Abstract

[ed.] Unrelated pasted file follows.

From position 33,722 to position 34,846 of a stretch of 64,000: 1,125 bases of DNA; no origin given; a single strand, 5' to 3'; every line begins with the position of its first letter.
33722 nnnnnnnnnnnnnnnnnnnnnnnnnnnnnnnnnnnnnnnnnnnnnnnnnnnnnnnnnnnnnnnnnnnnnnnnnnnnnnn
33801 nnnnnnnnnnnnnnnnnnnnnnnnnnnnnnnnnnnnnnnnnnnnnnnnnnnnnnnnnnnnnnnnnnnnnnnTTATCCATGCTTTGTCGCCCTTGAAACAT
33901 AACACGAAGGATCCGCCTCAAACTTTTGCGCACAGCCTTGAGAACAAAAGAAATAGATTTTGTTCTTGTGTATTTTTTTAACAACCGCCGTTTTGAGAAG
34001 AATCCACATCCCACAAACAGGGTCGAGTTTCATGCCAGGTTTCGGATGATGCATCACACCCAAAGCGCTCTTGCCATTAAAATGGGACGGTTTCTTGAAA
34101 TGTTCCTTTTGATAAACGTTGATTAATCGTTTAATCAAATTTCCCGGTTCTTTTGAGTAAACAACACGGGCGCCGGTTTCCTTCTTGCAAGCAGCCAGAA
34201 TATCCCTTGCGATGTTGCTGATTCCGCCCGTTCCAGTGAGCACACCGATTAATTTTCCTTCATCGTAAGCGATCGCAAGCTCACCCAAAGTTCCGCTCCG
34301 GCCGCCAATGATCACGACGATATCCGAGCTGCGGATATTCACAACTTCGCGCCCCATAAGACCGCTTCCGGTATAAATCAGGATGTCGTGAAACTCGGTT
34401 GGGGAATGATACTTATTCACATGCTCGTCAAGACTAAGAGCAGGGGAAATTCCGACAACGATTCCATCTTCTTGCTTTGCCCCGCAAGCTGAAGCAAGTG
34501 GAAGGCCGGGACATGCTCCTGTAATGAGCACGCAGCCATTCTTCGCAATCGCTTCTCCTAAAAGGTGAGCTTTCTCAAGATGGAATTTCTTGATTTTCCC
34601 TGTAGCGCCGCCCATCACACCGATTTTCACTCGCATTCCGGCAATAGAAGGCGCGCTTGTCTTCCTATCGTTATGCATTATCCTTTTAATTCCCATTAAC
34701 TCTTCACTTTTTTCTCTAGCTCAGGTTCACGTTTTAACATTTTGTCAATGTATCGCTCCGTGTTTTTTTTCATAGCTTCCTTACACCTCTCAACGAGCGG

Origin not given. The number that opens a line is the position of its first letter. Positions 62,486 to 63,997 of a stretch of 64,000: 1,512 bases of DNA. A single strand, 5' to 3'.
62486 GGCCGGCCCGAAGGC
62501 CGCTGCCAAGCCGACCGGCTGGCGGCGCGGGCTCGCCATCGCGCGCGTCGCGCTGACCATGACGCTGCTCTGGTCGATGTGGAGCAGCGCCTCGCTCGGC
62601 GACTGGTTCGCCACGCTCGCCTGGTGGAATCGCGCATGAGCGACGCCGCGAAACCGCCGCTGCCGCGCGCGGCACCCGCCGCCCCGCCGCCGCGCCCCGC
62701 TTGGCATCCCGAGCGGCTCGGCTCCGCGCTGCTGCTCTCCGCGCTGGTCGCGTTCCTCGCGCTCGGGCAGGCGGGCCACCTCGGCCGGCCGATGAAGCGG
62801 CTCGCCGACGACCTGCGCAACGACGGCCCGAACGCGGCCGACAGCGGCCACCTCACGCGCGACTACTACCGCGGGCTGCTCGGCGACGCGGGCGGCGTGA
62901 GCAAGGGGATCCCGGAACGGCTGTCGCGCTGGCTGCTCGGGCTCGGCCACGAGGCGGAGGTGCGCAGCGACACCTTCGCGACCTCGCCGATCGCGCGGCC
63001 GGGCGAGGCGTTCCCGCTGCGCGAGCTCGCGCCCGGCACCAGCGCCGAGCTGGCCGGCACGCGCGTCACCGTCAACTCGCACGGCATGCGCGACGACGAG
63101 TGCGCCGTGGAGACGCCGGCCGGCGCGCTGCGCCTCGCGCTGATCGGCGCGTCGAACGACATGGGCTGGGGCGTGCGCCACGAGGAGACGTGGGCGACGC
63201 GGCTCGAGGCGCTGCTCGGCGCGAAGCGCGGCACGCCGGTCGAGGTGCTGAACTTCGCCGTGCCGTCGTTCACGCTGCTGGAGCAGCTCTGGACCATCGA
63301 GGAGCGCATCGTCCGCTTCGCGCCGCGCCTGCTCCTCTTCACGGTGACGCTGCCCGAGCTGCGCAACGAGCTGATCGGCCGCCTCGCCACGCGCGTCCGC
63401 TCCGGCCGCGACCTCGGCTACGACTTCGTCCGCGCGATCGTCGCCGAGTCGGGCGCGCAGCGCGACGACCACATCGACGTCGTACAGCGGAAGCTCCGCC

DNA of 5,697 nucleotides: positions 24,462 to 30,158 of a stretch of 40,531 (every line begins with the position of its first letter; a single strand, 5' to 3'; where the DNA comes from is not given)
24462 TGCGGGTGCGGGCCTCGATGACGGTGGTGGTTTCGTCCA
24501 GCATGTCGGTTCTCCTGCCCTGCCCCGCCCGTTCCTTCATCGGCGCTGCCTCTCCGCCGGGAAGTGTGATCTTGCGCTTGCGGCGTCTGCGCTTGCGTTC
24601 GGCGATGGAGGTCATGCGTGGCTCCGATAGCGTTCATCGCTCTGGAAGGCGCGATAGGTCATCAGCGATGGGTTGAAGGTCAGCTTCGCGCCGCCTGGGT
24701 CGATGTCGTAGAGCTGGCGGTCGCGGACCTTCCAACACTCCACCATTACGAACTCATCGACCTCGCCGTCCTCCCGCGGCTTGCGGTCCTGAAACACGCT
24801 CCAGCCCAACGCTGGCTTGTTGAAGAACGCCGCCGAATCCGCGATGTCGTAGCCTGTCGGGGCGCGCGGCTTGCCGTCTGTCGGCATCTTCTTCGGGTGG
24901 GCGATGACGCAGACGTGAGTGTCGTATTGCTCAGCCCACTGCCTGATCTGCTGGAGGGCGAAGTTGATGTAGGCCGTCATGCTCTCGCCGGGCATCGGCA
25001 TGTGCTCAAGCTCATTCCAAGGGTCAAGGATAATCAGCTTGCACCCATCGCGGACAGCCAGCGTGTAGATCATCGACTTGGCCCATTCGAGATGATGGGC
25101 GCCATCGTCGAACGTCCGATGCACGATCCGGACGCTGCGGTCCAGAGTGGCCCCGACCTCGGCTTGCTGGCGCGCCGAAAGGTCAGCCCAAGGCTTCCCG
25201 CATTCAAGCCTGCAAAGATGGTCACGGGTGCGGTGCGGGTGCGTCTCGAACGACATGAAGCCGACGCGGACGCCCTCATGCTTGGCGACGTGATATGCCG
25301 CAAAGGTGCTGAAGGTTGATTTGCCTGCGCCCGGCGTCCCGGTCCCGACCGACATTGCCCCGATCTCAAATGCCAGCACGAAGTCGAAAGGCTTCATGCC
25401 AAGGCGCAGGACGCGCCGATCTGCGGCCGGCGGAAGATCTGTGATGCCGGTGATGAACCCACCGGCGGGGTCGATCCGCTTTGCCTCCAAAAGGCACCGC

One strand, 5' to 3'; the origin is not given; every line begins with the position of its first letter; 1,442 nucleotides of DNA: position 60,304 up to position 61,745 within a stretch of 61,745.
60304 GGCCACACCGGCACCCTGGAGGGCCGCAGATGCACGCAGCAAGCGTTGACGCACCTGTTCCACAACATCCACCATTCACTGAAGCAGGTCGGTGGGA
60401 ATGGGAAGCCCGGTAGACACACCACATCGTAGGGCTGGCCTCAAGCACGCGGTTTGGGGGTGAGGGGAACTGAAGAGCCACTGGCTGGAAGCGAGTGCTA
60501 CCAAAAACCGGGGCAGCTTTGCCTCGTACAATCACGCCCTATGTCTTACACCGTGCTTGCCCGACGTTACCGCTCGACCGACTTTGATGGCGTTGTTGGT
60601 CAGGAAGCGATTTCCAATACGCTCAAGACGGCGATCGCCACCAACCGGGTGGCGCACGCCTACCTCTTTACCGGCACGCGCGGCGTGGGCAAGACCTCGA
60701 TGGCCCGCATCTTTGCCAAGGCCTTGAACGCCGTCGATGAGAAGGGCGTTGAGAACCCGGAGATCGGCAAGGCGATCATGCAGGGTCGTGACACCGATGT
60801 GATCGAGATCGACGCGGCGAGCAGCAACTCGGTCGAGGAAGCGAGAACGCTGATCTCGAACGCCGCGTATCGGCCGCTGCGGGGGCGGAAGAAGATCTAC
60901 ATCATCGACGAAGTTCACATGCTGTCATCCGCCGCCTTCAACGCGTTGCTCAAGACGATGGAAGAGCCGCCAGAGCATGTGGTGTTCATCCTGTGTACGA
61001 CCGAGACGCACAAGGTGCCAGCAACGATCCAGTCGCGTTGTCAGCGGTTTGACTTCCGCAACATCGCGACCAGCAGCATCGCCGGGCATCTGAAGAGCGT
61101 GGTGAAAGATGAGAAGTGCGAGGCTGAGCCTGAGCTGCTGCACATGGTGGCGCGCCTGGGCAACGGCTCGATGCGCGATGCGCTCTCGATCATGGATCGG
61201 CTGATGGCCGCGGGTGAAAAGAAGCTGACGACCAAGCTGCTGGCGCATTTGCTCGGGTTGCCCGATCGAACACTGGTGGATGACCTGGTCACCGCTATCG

Triassic sandstones from a large area ranging from the Pechora Sea and Novaya Zemlya in the southeast to the western Barents Sea and Svalbard have been analyzed by petrographic, mineralogical, mineral-chemical, and Sm-Nd bulk-rock isotopic methods. The largest compositional variation is seen in the Lower Triassic deposits. Epidote-bearing, lithic-rich sandstones are characteristic of the eastern Barents Sea, Novaya Zemlya, and the Timan-Pechora Basin, and indicate a provenance from the Polar Urals. Quartzo-feldspathic sandstones in the Hammerfest Basin may have been derived from deeper crustal plutonic and metamorphic rocks of the Caledonides and Baltic margin, whereas the source of quartz-dominated sandstones on Spitsbergen was a paleoland in the northwest, in the vicinity of paleo-Greenland. Calculated Sm-Nd provenance ages for Lower Triassic deposits are in the range of approximately 1500-1880 Ma for sandstones from Spitsbergen, the Hammerfest Basin, and the Finnmark Platform. Sandstone provenance ages for samples analyzed from the eastern Barents Sea are significantly younger, with a range of 600-1280 Ma and an average of approximately 780 Ma. Sandstones in central shelf areas, i.e., the Nordkapp Basin-Bjarmeland Platform, are rich in both lithics and feldspar and have intermediate provenance ages (960-1630 Ma). The largest influence of older components occurs in samples from the Nordkapp Basin. This may be related to sediment supply both from the Caledonized Baltic margin and Uralides, and from local uplifted areas composed of Paleozoic sedimentary rocks. Middle and Upper Triassic sandstones display compositional variations at different times in different areas due to local changes in provenance. However, in the Upper Triassic there appears to be a convergence in sandstone compositions reflecting both more extensive mixing of components from the eastern and western provenance areas as well as changes to more evolved compositions of the erosional products derived from the paleo-Urals. There is also a question of increasing influence from possible paleolands in the northeast. The most important compositional change was the distinct increase in sandstone maturity that took place on a regional scale in the Arctic in the latest Triassic-Early Jurassic. This may in part have been caused by extensive reworking connected with a regional transgression and sea-level raise.

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